As head of K Communications, a consulting firm based in Portland, OR, Karen Natzel is a “business therapist” to leaders seeking to improve their organizations. Inevitably, Natzel assists her clients with goal setting, and she believes that in order to be successful in achieving goals, professionals need to establish goals that are inspiring to them to begin with. “Sometimes their goals aren’t really their own; they are a list of ‘should-dos’ instead of coming from a place of excitement and belief,” she said. “If it’s a ‘should,’ it’s probably somebody else’s goal.”
Karen Natzel is a “business therapist” at K Communications, a consulting firm based in Portland, OR. She says one of her personal goals lies in rock climbing, and achieving that goal helps her understand how to achieve goals in business. In setting a specific goal, Natzel said, you’ve got to know the “why” behind it. She cites a more personal goal as an example: I will go to the gym three times a week. But why do you really want to go to the gym? Chances are, if you intend to go to the gym at six o’clock in the morning, you’ll find a bunch of reasons not to achieve this goal, unless you’ve defined why you set it. What, as method actors would ask, is your motivation? “For me personally, my motivation is so I can go and perform really well in my [rock] climbing. My other motivation is when I’m in a good rhythm of working out, I feel strong—I feel like I have more energy, I feel more confident.” These outcomes are much more inspiring than fulfilling the quota of making it to the gym three times a week, she said. In this case, the gym is the tool she uses to accomplish outcomes that are meaningful to her.
Natzel believes that emotional intelligence plays a significant role in whether or not we achieve our goals. “When we have a goal and we’re stretching ourselves, we want to be good at it right away, which is ridiculous,” she said. She suggested that when setting goals, identify what obstacles you’ll come up against while striving to achieve them. “Are they emotional triggers? Time? Whatever normal excuses we have for why things happen the way they do, just make sure you’re aware of those so that when they show up you’re like, ‘Oh, there that is. Here’s my strategy for that.’”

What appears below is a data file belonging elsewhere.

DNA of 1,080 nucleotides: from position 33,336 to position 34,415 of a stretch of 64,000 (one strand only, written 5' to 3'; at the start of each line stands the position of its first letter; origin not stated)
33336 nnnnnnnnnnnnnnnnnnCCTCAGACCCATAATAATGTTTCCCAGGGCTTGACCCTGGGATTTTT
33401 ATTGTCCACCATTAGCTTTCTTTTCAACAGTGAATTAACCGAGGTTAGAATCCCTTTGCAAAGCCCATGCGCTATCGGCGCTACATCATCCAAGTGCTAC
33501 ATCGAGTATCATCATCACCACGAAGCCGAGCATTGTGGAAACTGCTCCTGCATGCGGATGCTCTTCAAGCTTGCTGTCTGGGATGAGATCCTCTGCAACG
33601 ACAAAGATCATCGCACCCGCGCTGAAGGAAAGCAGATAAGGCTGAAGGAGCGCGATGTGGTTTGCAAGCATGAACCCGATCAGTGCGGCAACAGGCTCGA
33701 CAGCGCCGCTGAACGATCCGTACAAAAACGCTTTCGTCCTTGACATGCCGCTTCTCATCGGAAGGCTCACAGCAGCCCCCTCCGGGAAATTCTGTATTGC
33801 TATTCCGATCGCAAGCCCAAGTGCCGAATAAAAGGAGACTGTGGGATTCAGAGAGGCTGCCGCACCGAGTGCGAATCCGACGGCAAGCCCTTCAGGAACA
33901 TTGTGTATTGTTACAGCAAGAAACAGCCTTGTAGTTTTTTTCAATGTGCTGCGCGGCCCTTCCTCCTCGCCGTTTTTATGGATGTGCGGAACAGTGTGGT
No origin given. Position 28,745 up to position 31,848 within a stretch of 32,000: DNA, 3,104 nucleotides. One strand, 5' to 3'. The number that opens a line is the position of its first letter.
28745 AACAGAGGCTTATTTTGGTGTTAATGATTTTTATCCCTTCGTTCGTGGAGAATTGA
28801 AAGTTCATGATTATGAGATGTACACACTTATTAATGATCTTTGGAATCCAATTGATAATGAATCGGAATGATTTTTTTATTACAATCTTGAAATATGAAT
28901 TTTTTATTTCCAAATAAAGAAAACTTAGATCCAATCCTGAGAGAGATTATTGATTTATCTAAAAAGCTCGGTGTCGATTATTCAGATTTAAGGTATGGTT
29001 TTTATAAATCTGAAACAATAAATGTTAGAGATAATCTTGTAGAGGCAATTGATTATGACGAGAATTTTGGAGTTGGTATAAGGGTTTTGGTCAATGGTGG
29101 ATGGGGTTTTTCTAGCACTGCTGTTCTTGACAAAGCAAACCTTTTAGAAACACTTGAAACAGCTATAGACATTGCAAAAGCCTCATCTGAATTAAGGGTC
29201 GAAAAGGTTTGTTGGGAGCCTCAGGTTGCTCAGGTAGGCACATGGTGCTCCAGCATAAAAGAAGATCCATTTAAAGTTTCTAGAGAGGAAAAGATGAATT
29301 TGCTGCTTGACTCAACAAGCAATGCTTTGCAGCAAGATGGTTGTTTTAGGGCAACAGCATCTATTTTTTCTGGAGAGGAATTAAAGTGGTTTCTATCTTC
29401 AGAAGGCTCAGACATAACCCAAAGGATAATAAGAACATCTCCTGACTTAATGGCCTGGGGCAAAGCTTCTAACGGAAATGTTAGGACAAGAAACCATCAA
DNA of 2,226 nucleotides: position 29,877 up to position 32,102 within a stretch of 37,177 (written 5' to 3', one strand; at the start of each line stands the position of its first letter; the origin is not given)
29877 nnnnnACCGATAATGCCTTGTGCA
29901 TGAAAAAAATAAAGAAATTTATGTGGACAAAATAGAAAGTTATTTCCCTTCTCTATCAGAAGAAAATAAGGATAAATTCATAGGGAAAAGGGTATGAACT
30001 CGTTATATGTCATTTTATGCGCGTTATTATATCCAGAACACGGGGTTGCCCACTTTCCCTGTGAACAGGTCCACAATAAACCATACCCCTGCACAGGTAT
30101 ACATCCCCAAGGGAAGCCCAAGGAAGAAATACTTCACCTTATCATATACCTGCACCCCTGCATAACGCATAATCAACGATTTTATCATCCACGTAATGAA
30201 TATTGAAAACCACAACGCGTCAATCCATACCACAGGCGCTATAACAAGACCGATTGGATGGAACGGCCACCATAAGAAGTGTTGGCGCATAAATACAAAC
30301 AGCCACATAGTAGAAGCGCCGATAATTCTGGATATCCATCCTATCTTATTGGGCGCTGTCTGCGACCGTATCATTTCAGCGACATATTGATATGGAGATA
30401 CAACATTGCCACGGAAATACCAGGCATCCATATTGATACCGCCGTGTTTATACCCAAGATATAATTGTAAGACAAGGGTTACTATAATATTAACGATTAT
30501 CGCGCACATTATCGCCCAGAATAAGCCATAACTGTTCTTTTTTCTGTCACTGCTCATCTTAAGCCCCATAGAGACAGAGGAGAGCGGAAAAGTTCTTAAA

It’s also important to recognize that a goal partly met is not a failure. Natzel cited a method she uses whereby she establishes two categories for a goal: the promise (the very minimum achievement), and the go-for (the big push). “If I say I’m going to hit 15 percent and I hit 12, it doesn’t mean I have to be discouraged,” she said. Instead, it’s more effective to examine what worked and what didn’t, and if the go-for was realistic to begin with. “It’s having a mindset of continual improvement.”
Taylor observed that sometimes organizations set too many goals, overwhelming employees who wind up avoiding even attempting to accomplish them at all. “An important process in setting goals is really prioritizing and identifying: what are the most fundamental goals? Because often in companies, they will set goals that are almost symptomatic goals, whereas if they focused on the fundamental goals, those other goals will get accomplished just by definition,” he said. What it comes down to, he said, is priorities. “Before I get to goals with a team, I ask them: what are their priorities? And what are the key decisions they have to make? Because if they have those two pieces of information, those inform the goals that are best established.”
Carolyn Heinze is a freelance writer/editor.
Don’t Gag on Your Goals
We all know the wisdom behind the expression “don’t bite off more than you can chew,” but when it comes to generating sales, it can be tempting to gorge oneself. The problem is, the sales department is only one component of an organization. And, if your sales goals are unrealistically high, you jeopardize the entire company.
“Sales are sales, but you have to put that stuff in,” said Jay Myers, president and CEO at ISI. “How many designers do you have? How many programmers do you have? How many installers do you have? You all work together. And if someone is out there just blowing past with total disregard for everybody else, you’re likely going to have some projects that are going to slip, due dates that are not going to be met, and some angry customers. Is that the kind of growth you want? I don’t think so.”